Circulating soluble CD30 and future risk of lymphoma; evidence from two prospective studies in the general population.

TitleCirculating soluble CD30 and future risk of lymphoma; evidence from two prospective studies in the general population.
Publication TypeJournal Article
Year of Publication2011
AuthorsVermeulen R, Hosnijeh F S, Portengen L, Krogh V, Palli D, Panico S, Tumino R, Sacredote C, Purdue M, Lan Q, Rothman N, Vineis P
JournalCancer Epidemiol Biomarkers Prev
Volume20
Issue9
Pagination1925-7
Date Published2011 Sep
ISSN1538-7755
KeywordsAntigens, CD30, Enzyme-Linked Immunosorbent Assay, Female, Humans, Lymphoma, Male, Middle Aged, Prospective Studies, Risk Factors
Abstract

BACKGROUND: Elevated circulating soluble CD30 (sCD30) has been previously associated with AIDS-related non-Hodgkin lymphoma (NHL) risk. This finding was recently extended to the general population where elevated levels of sCD30 were reported in prediagnostic serum among subjects that developed NHL later in life.

METHODS: We carried out a replication study within the Italian European Prospective Investigation into Cancer and Nutrition cohort. Plasma sCD30 concentration was measured by ELISA in prospectively collected blood of 35 B-cell lymphoma cases and 36 matched controls.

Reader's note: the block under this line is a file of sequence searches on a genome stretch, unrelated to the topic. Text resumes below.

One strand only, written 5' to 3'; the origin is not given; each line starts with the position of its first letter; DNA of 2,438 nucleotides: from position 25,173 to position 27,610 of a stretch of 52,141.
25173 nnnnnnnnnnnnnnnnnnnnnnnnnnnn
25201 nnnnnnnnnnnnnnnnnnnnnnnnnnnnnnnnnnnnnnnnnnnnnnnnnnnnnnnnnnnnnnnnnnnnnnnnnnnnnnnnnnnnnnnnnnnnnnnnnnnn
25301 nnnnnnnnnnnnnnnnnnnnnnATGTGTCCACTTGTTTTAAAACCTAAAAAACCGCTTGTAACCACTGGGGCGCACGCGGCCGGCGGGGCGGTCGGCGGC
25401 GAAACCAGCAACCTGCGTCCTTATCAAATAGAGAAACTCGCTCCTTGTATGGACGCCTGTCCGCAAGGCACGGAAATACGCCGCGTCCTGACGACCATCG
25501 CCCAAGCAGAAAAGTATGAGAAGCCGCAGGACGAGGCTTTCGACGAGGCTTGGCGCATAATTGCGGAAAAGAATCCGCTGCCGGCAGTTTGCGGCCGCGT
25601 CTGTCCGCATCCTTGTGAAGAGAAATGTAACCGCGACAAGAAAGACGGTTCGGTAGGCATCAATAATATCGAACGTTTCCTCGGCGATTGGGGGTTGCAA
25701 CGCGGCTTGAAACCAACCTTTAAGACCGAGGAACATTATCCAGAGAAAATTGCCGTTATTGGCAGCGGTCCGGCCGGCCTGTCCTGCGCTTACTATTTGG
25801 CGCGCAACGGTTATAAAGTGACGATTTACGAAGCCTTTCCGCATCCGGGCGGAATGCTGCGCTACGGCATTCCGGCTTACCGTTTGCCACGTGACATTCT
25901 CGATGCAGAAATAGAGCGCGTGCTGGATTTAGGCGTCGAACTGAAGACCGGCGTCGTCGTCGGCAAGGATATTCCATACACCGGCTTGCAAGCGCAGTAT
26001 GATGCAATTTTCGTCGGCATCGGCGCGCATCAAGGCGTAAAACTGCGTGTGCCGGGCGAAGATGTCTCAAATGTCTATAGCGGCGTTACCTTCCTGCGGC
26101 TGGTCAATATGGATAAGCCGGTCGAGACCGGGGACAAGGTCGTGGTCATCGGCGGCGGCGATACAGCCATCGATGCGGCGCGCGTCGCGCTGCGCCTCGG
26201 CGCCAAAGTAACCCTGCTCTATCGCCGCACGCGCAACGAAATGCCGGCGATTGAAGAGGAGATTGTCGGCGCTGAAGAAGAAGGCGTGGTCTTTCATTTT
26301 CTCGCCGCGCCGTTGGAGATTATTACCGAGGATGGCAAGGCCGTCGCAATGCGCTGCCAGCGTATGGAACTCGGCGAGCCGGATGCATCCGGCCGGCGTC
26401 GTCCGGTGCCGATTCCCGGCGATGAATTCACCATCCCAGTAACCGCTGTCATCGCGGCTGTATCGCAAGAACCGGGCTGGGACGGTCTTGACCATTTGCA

RESULTS: We observed significantly increased relative risks for lymphoma with increasing sCD30 levels [OR (95% CI) for second and third tertiles vs. first tertile: 5.5 (1.5-20.2), 4.0 (1.1-13.9), respectively]. In addition, spline analyses showed that the dose-response curve of sCD30 and lymphoma risk was monotonic and quite similar to the risks reported in the previous study.

CONCLUSION: This replication study adds to the evidence that sCD30 is related to future lymphoma risk in a concentration-dependent manner in the general population.

IMPACT: The results of this study strengthen the observation that chronic sustained B-cell activation plays an important role in lymphomagenesis.

DOI10.1158/1055-9965.EPI-11-0396
Alternate JournalCancer Epidemiol. Biomarkers Prev.
PubMed ID21784955